There are many reasons to buy or collect vintage watches. Perhaps you are looking for an investment, an object that will appreciate in value over time. In that case, you are most likely looking for rare, expensive and well-kept examples from well-known brands, such as Rolex or Omega. Another reason might be purely aesthetic. The scratched up, faded patina of a well-worn watch has a distinct appeal, one that is certainly fashionable right now. Yet another reason might simply be options. As you look through watches from decades past you will find a gigantic pool of designs that might interest you much more than what is currently available. Furthermore, as I mentioned in my 40mm and under guide, the standard diameter of a watch used to be in the mid 30’s, not low 40’s, which can be much more appealing to certain people.
For us at w&w, what makes vintage watches so appealing is the vast amount of options, and the fact that unless you are pursuing something well known and rare, you might be able to get a great deal on a very unique watch. This series is going to look at affordable vintage watches that we find on forums, ebay, wherever… as examples of what’s out there, mostly illustrated through photography. It’s important to note that buying vintage is a risk, and we cannot endorse certain makes, models, years, vendors, etc… since there are way too many variables. So, should you decided to buy a vintage watch, it’s really up to you to examine it and decide for yourself if the condition it is in warrants the money they are asking, and if you are willing to end up with a watch that needs repairs/is dead as a door nail.
To start this off we are going to take a look at a 60’s (apprx) Vulcain Diver I bought off of eBay. Vulcain is an interesting brand with a long history in watch making. They are mostly known for 2 things, their Cricket mechanical alarm movement and for presenting a watch to every new president for the last 50 years. Their current line, which has only recently become available in the US, are on the expensive side, starting at around 5k. However, if you run a quick search on eBay for “vintage Vulcain” you will get many hits for watches under 500. I ended up getting the diver for $140. Was this a good deal? I don’t really know in terms of the market for vintage Vulcains, but as a great looking mechanical diver (well, dive-inspired) I think it is well within reason. Like I said in the intro, I am not buying this as an investment, so my credentials are more looks, and whether it works or not.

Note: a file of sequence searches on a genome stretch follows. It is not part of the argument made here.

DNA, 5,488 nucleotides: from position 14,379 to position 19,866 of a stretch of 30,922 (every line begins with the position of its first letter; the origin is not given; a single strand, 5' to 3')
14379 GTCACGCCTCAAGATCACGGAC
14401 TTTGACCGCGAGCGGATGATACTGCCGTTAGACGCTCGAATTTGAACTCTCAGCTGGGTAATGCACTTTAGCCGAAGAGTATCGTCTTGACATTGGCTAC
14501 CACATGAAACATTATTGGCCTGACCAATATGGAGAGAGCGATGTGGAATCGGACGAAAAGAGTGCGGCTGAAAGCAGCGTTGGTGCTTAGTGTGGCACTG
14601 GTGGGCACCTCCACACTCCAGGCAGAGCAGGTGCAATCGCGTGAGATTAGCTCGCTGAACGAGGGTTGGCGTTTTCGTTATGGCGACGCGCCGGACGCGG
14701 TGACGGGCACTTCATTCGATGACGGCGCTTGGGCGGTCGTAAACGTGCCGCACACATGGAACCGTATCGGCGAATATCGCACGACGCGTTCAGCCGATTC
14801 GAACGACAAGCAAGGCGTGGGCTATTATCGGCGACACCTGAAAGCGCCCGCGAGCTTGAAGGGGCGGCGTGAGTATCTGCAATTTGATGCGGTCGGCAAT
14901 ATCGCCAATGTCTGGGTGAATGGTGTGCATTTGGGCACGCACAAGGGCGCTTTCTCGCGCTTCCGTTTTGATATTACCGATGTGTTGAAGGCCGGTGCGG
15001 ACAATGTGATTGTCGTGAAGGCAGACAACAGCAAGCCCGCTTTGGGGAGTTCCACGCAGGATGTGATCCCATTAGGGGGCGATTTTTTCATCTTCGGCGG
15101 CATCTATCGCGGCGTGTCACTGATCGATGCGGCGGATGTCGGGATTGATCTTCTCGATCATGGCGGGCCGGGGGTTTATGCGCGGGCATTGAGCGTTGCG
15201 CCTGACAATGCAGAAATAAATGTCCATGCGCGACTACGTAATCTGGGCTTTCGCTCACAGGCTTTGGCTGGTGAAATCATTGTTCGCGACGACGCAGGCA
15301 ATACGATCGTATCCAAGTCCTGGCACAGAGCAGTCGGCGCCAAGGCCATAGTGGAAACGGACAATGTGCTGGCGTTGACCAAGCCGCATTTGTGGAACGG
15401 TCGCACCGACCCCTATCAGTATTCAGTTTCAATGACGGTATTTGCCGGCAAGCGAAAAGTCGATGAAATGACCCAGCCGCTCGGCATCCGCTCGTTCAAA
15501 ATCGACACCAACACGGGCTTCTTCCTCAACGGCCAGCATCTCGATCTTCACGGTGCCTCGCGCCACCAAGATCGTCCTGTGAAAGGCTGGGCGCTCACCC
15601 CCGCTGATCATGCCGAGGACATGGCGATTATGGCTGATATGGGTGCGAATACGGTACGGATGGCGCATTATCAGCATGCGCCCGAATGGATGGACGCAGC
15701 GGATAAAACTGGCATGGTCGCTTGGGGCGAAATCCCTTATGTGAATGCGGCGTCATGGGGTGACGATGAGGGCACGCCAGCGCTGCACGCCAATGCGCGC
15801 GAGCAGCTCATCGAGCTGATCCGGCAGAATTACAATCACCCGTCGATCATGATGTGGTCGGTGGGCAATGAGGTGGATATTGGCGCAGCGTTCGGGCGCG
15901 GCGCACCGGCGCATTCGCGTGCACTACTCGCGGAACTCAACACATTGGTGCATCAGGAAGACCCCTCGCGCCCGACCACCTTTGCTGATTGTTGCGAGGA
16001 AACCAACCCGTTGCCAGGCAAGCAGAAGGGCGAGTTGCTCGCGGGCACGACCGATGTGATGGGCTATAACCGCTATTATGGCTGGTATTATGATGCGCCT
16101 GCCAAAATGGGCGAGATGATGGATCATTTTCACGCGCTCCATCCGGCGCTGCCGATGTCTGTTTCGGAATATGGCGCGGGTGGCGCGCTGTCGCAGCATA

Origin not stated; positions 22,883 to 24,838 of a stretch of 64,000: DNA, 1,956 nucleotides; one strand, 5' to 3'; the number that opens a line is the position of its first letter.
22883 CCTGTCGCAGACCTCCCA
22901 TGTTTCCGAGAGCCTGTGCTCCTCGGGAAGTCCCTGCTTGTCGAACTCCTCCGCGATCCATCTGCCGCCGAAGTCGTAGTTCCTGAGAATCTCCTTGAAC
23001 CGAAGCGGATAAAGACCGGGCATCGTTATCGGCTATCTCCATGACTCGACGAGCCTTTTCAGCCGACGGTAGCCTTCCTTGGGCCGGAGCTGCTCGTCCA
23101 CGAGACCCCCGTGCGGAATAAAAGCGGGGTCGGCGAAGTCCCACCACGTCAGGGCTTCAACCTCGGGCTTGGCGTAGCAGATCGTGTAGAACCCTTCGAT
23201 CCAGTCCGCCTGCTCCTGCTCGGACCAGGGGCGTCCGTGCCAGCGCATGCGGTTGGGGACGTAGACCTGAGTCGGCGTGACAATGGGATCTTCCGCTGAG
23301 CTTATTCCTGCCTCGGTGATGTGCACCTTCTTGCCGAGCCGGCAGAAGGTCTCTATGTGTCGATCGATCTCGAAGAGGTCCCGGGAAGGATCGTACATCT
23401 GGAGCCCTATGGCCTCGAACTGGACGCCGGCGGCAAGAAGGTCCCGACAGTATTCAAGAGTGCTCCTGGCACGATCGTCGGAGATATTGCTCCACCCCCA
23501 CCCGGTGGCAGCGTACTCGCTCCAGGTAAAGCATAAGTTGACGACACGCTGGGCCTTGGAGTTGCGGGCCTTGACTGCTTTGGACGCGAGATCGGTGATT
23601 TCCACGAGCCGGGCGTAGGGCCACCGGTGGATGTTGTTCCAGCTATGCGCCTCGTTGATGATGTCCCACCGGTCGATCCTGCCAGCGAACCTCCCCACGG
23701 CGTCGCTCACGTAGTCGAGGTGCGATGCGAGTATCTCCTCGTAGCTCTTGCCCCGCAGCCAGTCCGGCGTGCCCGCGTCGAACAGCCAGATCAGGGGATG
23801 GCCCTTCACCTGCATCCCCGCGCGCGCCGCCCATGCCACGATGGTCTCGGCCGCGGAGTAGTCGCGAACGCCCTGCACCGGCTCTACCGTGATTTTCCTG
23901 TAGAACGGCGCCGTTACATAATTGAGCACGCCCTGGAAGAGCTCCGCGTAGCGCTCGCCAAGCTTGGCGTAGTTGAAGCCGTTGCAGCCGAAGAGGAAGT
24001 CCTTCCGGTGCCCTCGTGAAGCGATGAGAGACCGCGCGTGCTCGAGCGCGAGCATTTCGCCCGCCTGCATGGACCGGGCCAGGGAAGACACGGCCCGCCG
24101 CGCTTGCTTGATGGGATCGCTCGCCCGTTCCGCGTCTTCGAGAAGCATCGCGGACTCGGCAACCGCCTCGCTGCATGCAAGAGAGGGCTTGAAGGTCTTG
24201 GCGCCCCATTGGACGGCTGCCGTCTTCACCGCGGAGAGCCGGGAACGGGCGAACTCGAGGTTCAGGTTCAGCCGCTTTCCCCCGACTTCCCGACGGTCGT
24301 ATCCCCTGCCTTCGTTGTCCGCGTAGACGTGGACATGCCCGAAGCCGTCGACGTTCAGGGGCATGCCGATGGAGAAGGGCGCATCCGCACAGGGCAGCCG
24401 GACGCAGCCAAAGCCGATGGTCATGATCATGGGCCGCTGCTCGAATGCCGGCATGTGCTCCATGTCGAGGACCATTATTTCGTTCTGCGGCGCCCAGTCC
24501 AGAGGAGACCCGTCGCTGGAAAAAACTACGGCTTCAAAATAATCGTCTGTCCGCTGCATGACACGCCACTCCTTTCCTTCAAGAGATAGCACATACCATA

On to the watch… The 35mm case is in fairly good condition. There are plenty of little dings and scratches, but they are superficial and add character. The bi-directional, non-ratcheting bezel still has much of the original black paint, but has been eroded around the very edge. Once again, this bit of patina adds a lot to the attitude of the watch. The dial is in superb condition, so much so that it could have been retouched (no way for me to really check). Stylistically, the dial is very similar to early Eterna Kontikis, which is exemplified by large inward facing triangles at 12, 3, 6 and 9 with applied numerals, surrounded by lume. The other hours are indicated by applied steel rectangles with small lume triangles by their points, towards the outer edge of the dial.
The dial surface is gloss black, with no sign of color variation or aging. The overall look is very bold and has a lot of texture. The use of applied markers breaks up the surface of the dial, creating a face that is both sporty and somewhat elegant. Much like the dial on the Helson Skindiver, which is based on early Blancpain Fifty Fathoms models, the look is both functional and stylized, making a more wearable watch. Though the lume is dead, I could image this dial design would have excellent legibility in the dark. Currently, Eterna uses this style on their Kontiki range, but it is not nearly as prevalent in the category as other often-used design vocabularies, such as that of the Submariner, which is unfortunate as it provides a very different overall look.
For a 35mm watch, this diver really commands a presence. The lugs on this are exceptionally aggressive and thick, in fact, they are larger than on most of the watches I own. On the small case, this adds a lot of metal that while not adding too much to the overall size, does make the watch seem larger. The dial is also proportionally large at 28.8mm, the same as on the Helson, which contrasts nicely with the 2.5mm bezel. The overall effect is a watch that feels small, but wears large, which is a great mix. I’ve been wearing it on 20mm NATOs, though the lug width is actually 19mm, which simply look fantastic. A tropical rubber strap would be another option that would be appropriate for a diver of this time period.
The movement is hand-wound with 17 jewels, incabloc shock protection that beats at 18,000 bph. The seller provided shots of the movement, which showed no visible damage or corrosion. It winds well, sets smoothly and keeps time, which is as much as I could hope for. I’m not sure of the make, but ETA did make plenty of 17-jewel hand-winds in the time period I assume this watch is from.
Overall, I think this was a great find in terms of looks and build. There isn’t a 35mm diver on the market that has similar looks, the closest being the Aquadive NOS, which really has a different aesthetic. One interesting lesson learned that could potentially effect my wearing of this watch is that on the dial, under 6, is the marking “RA SWISS MADE RA”, which indicates the presence, or supposed presence of Radium on the dial, which was used until the 70’s… So, I might have to find a Geiger counter before I go about putting this one on again.